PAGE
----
I miss her like crazy. It's weird the Rachel that's made up for this movie and in a lot of the myths that are still talked about, isn't the Rachel that I knew, that most of us knew. She was exploring her faith more, but most of us were since most of us were Christian. She had a way with words and journaled prolifically so it's not surprising that's part of the legacy that she left. I can't judge Beth and Larry (though I do judge Darrel just a little because he was never around until she died) they didn't really know Rachel as a teenager, so they're trying to grasp on to what she left behind. I wouldn't be surprised if there's a little bit of guilt behind it. She was the forgotten middle child who compared to her siblings didn't take up much of her parents attention. She was a wonderful person and now that I Have little girls of my own I can't even imagine losing one of them the way the Nimmos and Scotts lost Rachel. So if putting together this movie and this legacy is what they have to do... I know Rachel would understand. I could see her groaning and rolling her eyes and laughing at parts of it, but she always had a big heart. If this is what her mom needs I'm sure she'd be okay with it.

I hope this answers some of your questions. It's good to know people out there care about what really happened to this day. I hope this helps them understand who Rachel was a little bit more. I know there was still some questions about what it was like living with mom down the street from the Harris family and more about what happened that day. The girls are waking up from nap time, so I hope it's okay that I respond to those later.

Love you!

Linds"

Let me know if you have any questions and I'd be more than happy to see if my sister can answer them.
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Screamingophelia
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PostSubject: Re: Letter About Rachel - In response to "I'm Not Ashamed" From A Best Friend   Mon Nov 05, 2018 6:42 pm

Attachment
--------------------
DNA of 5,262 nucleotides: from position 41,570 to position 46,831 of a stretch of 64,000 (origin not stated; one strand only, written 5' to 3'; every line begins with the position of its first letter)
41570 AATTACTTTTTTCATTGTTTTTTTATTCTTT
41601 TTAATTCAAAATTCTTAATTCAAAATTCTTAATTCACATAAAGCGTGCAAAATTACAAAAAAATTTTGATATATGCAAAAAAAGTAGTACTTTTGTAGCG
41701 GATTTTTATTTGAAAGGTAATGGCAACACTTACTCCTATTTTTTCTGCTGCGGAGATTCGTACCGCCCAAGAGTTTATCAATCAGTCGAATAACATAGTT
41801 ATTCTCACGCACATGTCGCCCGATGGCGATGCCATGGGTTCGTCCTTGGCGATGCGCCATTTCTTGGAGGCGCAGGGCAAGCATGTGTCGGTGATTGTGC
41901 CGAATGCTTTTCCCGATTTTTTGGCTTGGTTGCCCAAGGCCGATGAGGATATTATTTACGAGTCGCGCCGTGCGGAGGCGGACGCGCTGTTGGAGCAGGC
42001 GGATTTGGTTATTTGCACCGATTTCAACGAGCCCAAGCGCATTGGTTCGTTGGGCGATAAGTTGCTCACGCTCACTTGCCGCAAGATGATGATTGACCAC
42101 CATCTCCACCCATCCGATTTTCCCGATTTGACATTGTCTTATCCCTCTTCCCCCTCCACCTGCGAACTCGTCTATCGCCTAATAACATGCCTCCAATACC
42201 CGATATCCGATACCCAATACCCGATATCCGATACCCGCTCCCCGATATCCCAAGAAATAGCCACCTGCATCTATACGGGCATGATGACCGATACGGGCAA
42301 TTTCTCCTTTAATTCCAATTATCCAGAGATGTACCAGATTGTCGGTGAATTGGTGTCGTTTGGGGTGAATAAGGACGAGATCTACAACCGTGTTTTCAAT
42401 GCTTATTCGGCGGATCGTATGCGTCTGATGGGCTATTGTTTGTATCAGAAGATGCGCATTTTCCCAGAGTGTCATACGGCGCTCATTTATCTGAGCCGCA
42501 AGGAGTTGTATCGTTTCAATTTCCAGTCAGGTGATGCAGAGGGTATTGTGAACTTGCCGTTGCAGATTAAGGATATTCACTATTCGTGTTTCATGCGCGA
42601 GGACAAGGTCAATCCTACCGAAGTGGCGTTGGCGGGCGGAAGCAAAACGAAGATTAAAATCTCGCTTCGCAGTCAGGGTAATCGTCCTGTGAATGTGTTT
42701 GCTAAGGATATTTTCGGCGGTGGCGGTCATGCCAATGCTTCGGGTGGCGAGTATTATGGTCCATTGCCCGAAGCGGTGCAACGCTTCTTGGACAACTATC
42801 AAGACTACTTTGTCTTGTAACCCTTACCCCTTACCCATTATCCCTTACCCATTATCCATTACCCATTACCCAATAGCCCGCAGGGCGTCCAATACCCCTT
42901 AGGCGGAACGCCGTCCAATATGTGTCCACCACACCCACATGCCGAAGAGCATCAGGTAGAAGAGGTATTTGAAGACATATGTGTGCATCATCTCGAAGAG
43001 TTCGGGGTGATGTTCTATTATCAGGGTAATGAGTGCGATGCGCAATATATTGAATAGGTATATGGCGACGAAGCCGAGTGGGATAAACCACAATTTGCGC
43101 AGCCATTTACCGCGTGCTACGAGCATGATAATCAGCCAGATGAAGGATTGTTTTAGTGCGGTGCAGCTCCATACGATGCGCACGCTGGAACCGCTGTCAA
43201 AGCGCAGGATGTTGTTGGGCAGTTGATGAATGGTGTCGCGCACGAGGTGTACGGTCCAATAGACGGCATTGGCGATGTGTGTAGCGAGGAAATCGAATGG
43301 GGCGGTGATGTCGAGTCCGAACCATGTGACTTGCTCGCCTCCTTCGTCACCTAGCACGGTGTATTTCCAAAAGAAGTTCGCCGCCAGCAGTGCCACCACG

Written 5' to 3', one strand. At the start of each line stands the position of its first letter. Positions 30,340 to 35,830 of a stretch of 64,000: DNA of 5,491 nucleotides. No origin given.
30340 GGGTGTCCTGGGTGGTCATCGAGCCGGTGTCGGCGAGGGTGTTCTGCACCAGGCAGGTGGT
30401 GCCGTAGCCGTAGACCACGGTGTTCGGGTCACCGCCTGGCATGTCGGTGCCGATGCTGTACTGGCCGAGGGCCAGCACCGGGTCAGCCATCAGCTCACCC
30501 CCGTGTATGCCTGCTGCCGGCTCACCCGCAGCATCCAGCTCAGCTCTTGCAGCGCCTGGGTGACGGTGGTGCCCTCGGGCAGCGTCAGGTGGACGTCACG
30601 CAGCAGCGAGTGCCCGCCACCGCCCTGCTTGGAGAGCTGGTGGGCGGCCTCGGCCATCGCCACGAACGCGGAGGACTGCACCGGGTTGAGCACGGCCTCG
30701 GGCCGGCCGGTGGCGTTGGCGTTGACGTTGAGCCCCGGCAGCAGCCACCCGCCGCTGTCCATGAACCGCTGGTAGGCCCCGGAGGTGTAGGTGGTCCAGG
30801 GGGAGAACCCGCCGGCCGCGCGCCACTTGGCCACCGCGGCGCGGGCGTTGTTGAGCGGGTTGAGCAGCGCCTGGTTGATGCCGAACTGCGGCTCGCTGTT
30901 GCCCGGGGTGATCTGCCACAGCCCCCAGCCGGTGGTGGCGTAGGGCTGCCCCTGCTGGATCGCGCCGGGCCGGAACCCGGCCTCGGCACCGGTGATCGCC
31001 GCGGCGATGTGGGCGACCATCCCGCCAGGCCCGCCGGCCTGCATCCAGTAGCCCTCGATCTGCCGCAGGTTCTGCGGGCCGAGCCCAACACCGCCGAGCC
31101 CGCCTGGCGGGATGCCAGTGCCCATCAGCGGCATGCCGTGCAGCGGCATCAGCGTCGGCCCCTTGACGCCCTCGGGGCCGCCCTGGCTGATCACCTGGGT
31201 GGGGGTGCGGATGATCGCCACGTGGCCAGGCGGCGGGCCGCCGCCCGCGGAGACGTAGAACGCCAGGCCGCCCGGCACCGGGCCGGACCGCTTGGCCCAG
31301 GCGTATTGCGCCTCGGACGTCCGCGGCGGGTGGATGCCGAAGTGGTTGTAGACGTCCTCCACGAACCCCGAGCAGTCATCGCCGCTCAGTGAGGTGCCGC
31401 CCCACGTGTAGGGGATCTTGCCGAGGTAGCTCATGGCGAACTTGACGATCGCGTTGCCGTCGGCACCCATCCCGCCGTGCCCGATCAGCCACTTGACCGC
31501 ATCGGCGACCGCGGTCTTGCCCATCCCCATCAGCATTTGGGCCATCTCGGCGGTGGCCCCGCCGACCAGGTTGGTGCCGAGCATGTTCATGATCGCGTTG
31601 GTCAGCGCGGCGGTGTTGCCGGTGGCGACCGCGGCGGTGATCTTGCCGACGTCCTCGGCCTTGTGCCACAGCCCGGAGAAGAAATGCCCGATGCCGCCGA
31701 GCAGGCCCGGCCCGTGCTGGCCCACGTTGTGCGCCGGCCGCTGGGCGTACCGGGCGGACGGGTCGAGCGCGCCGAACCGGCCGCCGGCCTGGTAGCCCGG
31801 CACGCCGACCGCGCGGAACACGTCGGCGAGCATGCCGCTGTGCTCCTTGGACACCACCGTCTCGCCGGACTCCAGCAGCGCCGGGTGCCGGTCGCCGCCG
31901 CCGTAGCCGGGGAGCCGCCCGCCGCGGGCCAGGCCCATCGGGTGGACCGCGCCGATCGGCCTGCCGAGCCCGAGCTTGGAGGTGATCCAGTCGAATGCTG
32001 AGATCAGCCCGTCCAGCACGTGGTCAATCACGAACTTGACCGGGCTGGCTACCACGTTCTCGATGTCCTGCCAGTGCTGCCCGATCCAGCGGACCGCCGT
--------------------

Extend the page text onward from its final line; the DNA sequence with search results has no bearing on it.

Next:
Thank you!!


This was a long time ago but I spoke to someone named Lindsay online way back in the day but she was involved in theater at Columbine so I’m not sure if it’s the same one... but I do remember a story about Rachel’s coat and how her nickname was “dirty whore” I don’t think that was your sister though...

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milennialrebelette



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PostSubject: Re: Letter About Rachel - In response to "I'm Not Ashamed" From A Best Friend   Mon Nov 05, 2018 9:12 pm

[You must be registered and logged in to see this link.] wrote:
Thank you!!


This was a long time ago but I spoke to someone named Lindsay online way back  in the day but she was involved in theater at Columbine so I’m not sure if it’s the same one... but I do remember a story about Rachel’s coat and how her nickname was “dirty whore” I don’t think that was your sister though...

No probIem! It probably wasn't my sister. She never did theater she was a dancer and did varsity poems all four years. There were a ton of Lindsay/Lindsey's at Columbine then haha Talk about homogenous. There was even a girl named Lindsay with the same last name as my sister. Even when I was at Columbine no one could pronounce my name, and I was one of the darkest kids. I'm pretty light because my mom was white but my dad is Native.

I remember when we visited Rachel's grave Linds saying people in drama called her Dirty Whore. Her other friends picked it up as a joke.
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PostSubject: Re: Letter About Rachel - In response to "I'm Not Ashamed" From A Best Friend   Tue Nov 06, 2018 3:56 am

Wow, thank you for posting this. I love reading more about Rachel.
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PostSubject: Re: Letter About Rachel - In response to "I'm Not Ashamed" From A Best Friend   Tue Nov 06, 2018 9:26 am

Very interesting. I am not surprised at all that they changed Rachel to fit the martyr that she has become.